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Lagarde says female leaders key to global prosperity

In an exclusive interview with Financial Director, the IMF’s managing director spells out the need for diversity in a fast-changing and complex environment.

Christine Lagarde is in many people’s eyes the most important woman on the planet. Although Angela Merkel and Theresa May occupy the two positions above her at the top of the Forbes list of the world’s 100 most powerful women, both have seen their powers diminished in recent months.

In contrast, Lagarde’s star has continued to rise since she was made managing director of the International Monetary Fund in 2011 and re-elected to the role in 2016, becoming one of the key personalities on the global stage. In the build-up to the forthcoming Financial Director diversity and resilience summit, she tells the magazine why female leaders are vital to the world’s future prosperity.

Lagarde says organisations that operate with a diverse lens are more likely to succeed. “When there are 50% women and 50% men, they should want to mirror society, because it is their constituencies, membership or customer base,” she says. “Given there is equal talent, irrespective of gender, why should any group not want to access that big pool of talent.”

“Diversity, by way of different genders, colours, religions, educational background, enriches the process by which you bring views together, they are then debated and you arrive at a good decision, having taken on different perspectives because you see the world with your own sex, colour, religion, background, family circumstances,” she adds.

On the eve of the World Economic Forum in the Swiss mountain resort of Davos, where Lagarde is the most visible and vital member of the world’s biggest congregation of business and political leaders, she says: “It has been demonstrated across the board in all categories of companies, that diversity is good for growth, productivity, diversification of the economy, and it reduces inequalities.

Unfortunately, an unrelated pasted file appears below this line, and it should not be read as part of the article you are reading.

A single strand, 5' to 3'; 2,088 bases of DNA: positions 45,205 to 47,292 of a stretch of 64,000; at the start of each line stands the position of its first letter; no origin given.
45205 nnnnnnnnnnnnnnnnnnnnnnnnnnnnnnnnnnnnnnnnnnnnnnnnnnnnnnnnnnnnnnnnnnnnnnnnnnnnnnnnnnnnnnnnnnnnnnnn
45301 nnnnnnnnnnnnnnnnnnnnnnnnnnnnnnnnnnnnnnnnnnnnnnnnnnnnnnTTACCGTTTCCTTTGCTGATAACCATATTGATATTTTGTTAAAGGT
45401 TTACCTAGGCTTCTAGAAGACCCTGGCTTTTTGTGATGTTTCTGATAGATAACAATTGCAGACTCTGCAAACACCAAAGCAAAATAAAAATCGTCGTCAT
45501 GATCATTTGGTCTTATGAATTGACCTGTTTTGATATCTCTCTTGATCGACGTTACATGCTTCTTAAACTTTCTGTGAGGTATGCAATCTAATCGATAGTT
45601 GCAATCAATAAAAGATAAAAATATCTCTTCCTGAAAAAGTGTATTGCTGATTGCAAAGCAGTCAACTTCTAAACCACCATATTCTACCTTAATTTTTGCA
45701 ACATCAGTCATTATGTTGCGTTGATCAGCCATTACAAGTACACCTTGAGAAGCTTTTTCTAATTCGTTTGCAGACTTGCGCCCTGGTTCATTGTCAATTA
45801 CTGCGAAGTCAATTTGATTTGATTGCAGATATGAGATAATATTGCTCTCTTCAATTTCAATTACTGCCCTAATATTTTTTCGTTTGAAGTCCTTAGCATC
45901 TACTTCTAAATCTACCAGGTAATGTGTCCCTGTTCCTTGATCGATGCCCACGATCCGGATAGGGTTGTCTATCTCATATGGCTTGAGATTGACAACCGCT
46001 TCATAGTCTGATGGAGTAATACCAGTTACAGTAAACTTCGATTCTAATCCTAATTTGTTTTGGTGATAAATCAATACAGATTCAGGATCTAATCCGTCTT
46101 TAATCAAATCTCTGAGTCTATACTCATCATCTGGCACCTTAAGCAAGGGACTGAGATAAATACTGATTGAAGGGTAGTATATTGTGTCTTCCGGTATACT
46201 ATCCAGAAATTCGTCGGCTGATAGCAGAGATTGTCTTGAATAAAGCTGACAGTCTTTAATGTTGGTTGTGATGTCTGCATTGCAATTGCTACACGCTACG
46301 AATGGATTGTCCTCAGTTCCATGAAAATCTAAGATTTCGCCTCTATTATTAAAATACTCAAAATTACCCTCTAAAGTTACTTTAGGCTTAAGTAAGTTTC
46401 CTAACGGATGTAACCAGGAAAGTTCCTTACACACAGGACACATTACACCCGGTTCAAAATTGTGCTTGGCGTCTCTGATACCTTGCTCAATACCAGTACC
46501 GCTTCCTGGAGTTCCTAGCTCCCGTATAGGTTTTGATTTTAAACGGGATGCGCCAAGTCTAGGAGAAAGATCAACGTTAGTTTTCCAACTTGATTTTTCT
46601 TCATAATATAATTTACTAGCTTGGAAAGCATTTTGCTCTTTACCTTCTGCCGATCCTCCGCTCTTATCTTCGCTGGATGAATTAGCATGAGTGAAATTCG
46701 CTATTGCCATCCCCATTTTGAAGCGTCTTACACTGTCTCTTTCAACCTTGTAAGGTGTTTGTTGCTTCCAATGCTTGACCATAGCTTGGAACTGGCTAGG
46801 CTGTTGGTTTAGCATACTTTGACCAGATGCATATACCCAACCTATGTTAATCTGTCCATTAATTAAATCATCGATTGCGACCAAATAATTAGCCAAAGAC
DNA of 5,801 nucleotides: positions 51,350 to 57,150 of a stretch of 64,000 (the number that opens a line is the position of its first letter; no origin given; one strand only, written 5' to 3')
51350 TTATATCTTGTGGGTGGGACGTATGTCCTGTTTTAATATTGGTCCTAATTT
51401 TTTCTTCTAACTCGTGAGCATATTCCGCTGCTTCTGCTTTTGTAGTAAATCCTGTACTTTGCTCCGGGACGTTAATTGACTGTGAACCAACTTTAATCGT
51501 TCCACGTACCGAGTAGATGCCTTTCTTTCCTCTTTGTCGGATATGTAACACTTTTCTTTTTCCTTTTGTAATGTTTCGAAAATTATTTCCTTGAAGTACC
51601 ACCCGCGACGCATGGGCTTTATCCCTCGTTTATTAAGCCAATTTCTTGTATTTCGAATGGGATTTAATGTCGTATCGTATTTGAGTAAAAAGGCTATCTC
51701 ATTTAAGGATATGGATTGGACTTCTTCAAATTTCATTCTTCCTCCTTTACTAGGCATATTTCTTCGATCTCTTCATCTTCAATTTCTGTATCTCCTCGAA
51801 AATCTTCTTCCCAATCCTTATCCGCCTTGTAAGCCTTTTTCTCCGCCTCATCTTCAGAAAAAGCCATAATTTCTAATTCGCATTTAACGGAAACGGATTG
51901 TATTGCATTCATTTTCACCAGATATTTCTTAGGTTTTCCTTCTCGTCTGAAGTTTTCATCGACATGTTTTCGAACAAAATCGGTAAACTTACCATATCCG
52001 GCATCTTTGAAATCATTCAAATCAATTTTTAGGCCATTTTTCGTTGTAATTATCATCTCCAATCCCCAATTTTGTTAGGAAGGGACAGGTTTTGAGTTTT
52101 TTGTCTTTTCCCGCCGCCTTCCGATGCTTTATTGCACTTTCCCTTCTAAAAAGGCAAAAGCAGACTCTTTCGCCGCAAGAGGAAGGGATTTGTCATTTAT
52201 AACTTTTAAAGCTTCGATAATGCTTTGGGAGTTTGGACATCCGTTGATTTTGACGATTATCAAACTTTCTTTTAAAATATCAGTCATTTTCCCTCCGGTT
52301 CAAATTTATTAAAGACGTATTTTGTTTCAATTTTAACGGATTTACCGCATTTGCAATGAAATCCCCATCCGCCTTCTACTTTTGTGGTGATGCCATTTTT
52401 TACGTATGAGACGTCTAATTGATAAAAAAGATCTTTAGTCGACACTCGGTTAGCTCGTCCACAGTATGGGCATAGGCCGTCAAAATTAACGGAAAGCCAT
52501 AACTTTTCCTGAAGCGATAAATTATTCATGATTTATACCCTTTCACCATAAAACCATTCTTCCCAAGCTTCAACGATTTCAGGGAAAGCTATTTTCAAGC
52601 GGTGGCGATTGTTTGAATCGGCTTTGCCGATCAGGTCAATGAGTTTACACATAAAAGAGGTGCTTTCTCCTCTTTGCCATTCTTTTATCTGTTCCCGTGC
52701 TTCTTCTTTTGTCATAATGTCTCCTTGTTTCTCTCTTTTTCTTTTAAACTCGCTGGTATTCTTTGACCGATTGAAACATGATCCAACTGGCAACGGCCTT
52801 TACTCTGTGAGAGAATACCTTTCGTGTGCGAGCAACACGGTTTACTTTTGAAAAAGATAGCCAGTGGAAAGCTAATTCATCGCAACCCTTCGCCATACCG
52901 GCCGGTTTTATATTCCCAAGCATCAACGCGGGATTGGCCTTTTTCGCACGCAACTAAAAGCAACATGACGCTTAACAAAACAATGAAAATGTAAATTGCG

“I don’t know many policymakers who do not want growth, who do not want to reduce inequalities and who do not want to have a diverse economy so that they have a more solid base,” she adds.

Attacking groupthink

When she quipped that the investment bank Lehman Brothers might not have collapsed if it had been Lehman Sisters, Lagarde was alerting us to the danger of groupthink that we now know played a big part in the financial crisis. “It would be equally dangerous if it was only Lehman Sisters,” she says, referring to the now famous off-the-cuff remark, before confirming: “Diversity of view avoids groupthink.”

Lagarde offers a view on how a female approach has been demonstrably successful in investment. “Women in charge of portfolio management tend to be far more successful in terms of performance, so they deliver a better return, because their risk-taking attitude is different to men. If you look at how they organise themselves- the rotation of portfolio is much lower, the risk-taking is more thoughtful, and the fees associated are lower.

“Managing a portfolio is one component of a financial institution’s activities, but taking risk, assessing risk and being mindful of fees associated with actions and the timeframe in which action is taken, is improved when you bring in more women,” she argues.